How to win an argument with your boss

Bosses are notorious for making bad decisions; just ask anyone who’s ever had one. No matter how they got there—college degrees, years of dedicated service, consistent and proven results—once they’re at the top of the ladder, they’re bound to screw things up sometimes. It’s inevitable.

And yet few of the people sitting on the rungs below ever seem to feel they can strike up a good debate when it comes to the decisions which affect their project outcomes. Conflict rarely goes over well.

There are ways to improve the situation, keep your job, and gain some respect in the process. It involves learning to win an argument. Which means two things: having a good point, and knowing how to deliver it.

First thing Monday morning

Yeah, that’s not the time to talk it out. This much should be obvious, but it’s worth mentioning: your boss’s busiest and most frustrating moment is not the time to pile on. Look for the quiet moment after lunch. You need an open mind on the other end of your talking points.

Discovery questions

Rather than barge in with assertions or disrupt a meeting in which you have no decision-making power, schedule a time to talk and then barge in with questions.

To begin, ask discovery questions. Make sure you know the whole situation before you marry yourself to the idea that someone’s wrong. Very often, there are a whole bunch of factors in play; you may not see them, but they may be affecting the decisions that provoked your concern.

Why are we doing this? Who’s involved? What have we tried before? What happened in that case? What things are you concerned about? Why?

Be sure to stress along the way that you just want to make sure you know all the constraints so you can make good decisions. It’s true, after all. Right?

Strategy questions

When you’re sure you understand the drivers behind the decision, and are still convinced there’s a problem, it’s time to move into strategy-related questions specifically designed to uncover the issues.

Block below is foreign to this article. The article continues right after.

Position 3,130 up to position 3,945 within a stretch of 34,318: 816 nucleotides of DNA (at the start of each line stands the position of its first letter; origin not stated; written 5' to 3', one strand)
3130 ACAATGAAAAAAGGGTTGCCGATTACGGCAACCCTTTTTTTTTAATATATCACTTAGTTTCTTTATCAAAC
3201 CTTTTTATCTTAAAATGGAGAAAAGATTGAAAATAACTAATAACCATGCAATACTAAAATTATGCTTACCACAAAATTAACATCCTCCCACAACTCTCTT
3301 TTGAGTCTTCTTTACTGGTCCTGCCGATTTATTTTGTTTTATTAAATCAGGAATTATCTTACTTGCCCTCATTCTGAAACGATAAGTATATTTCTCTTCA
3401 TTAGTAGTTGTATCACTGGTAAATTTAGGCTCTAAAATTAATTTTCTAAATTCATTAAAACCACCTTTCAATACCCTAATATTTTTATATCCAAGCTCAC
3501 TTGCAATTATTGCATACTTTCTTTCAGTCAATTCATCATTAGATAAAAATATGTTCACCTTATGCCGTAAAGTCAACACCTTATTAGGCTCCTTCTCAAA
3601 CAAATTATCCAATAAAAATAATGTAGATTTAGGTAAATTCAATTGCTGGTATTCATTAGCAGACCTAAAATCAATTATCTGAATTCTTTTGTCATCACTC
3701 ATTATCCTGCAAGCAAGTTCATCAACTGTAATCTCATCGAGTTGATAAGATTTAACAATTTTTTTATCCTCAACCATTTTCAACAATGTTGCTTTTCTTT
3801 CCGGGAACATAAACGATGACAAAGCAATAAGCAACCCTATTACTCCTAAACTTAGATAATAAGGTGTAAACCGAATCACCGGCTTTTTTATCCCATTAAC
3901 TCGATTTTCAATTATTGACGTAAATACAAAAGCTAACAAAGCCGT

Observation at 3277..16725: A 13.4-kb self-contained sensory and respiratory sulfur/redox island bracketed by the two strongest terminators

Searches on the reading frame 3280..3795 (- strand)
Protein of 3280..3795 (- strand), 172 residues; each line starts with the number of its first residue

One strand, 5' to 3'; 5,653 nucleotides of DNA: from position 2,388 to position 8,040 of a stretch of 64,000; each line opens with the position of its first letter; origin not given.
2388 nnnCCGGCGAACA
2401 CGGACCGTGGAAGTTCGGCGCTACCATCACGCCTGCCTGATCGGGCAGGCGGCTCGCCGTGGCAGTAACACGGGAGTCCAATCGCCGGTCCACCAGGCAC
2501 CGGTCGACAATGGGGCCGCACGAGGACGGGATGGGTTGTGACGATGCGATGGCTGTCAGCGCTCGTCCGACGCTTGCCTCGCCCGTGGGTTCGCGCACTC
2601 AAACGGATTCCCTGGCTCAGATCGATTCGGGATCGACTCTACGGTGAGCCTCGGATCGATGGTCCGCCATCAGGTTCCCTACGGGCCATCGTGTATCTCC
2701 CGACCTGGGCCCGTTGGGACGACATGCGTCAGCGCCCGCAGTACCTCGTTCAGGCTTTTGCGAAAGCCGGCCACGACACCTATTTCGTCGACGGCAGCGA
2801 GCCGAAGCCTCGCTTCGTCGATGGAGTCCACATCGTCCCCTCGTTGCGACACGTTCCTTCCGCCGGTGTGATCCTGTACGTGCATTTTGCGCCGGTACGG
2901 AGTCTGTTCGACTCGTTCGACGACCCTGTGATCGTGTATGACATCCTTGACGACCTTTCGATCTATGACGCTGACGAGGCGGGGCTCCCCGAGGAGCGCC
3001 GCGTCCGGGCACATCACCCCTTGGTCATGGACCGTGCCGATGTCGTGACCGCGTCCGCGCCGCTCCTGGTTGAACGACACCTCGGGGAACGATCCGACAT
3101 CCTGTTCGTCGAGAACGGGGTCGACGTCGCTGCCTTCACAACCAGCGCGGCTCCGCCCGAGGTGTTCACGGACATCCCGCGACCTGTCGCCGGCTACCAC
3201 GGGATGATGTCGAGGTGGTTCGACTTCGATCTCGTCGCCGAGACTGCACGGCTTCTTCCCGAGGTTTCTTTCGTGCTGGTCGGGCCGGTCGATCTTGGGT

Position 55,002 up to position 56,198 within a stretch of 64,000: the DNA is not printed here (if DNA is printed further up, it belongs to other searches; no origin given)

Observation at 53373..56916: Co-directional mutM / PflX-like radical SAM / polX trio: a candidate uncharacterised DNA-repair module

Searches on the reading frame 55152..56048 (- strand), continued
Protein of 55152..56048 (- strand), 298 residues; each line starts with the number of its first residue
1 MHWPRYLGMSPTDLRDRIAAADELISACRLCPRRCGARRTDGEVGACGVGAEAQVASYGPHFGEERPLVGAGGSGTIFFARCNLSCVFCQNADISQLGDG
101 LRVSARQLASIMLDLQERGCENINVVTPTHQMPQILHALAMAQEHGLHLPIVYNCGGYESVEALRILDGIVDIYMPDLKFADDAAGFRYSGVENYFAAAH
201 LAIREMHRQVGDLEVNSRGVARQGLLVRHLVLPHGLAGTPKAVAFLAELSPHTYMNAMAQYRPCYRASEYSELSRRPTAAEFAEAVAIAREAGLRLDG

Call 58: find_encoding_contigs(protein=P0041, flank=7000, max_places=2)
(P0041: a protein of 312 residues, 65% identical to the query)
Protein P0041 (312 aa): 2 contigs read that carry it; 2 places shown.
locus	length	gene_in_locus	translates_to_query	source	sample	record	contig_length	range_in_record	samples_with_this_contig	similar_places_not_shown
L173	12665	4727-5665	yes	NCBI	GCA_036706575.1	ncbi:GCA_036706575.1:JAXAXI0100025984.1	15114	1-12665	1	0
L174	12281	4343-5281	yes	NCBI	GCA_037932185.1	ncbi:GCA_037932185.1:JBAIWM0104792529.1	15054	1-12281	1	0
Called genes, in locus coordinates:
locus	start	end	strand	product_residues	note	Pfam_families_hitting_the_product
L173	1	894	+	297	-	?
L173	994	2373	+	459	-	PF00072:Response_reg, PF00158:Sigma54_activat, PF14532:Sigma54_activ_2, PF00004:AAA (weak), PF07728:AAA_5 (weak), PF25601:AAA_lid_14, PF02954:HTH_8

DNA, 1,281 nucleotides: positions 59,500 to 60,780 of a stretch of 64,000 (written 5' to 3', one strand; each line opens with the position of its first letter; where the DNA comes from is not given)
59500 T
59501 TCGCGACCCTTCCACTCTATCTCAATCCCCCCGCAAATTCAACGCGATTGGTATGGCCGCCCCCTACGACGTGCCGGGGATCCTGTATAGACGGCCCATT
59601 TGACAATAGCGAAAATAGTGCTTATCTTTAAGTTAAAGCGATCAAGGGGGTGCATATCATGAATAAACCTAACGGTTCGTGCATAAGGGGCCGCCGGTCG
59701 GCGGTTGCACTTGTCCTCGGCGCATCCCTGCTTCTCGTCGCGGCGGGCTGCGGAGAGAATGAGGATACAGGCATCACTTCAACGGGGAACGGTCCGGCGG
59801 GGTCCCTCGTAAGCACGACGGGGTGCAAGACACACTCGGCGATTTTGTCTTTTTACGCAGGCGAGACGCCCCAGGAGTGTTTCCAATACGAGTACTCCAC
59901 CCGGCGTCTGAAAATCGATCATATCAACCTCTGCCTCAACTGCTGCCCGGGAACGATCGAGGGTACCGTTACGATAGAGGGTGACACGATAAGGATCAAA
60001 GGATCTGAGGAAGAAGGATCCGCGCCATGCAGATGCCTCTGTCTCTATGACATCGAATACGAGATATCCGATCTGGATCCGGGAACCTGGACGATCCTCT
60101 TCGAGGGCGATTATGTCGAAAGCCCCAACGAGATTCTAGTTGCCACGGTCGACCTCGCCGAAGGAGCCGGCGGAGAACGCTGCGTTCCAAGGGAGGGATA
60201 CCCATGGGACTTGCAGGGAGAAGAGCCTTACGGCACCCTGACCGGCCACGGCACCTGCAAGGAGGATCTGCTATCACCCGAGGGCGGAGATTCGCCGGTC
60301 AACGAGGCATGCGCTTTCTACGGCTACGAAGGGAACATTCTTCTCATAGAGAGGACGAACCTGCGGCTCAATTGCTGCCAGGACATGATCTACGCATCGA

What are the goals of this project? How do we know those are the goals? How will we know when we’ve reached those goals? Does this solution really help us get there?

This again gives you a chance to find out if there’s something you hadn’t considered. And if there really is a problem, it’s going to come out in the answers. In theory.

The accountability pitch

Then and only then, aim toward a new solution. Throw out some ideas that can help convince your boss of the conclusion you have in mind.

Let me dig up some data on these kinds of situations. Let me whip up a comparison test and bring you the results next week, just so we can prove out the idea before we spend weeks on it.

In other words, volunteer to dig up some research and validate some hunches, then go back with that research in hand. Better yet, do it up front so you can say, “I found something that seems like it could cause a problem, and I’m wondering if we could consider another approach.“

The more questions you ask, the better. Rather than pitting you against your boss, it puts you in a state of mutual solution-seeking. No matter what happens, this is better for both of you. Because, remember, it could be that the decision made perfect sense in the first place. Your boss wants to do good work, after all. Just like you.

Speaking of. That’s the best thing you can do: go in with respect. Nothing will buy you an ear better than plain, simple respect.

Here’s to good decisions.

Robert Hoekman, Jr.
Post by Robert Hoekman, Jr.

Robert Hoekman, Jr. is a freelance writer, author, and product strategy consultant who has spoken to packed rooms all over the world. He is a columnist for the revered motorcycle culture and lifestyle magazine Iron & Air. He lives in downtown Phoenix, Arizona. Learn more about him at www.rhjr.net.

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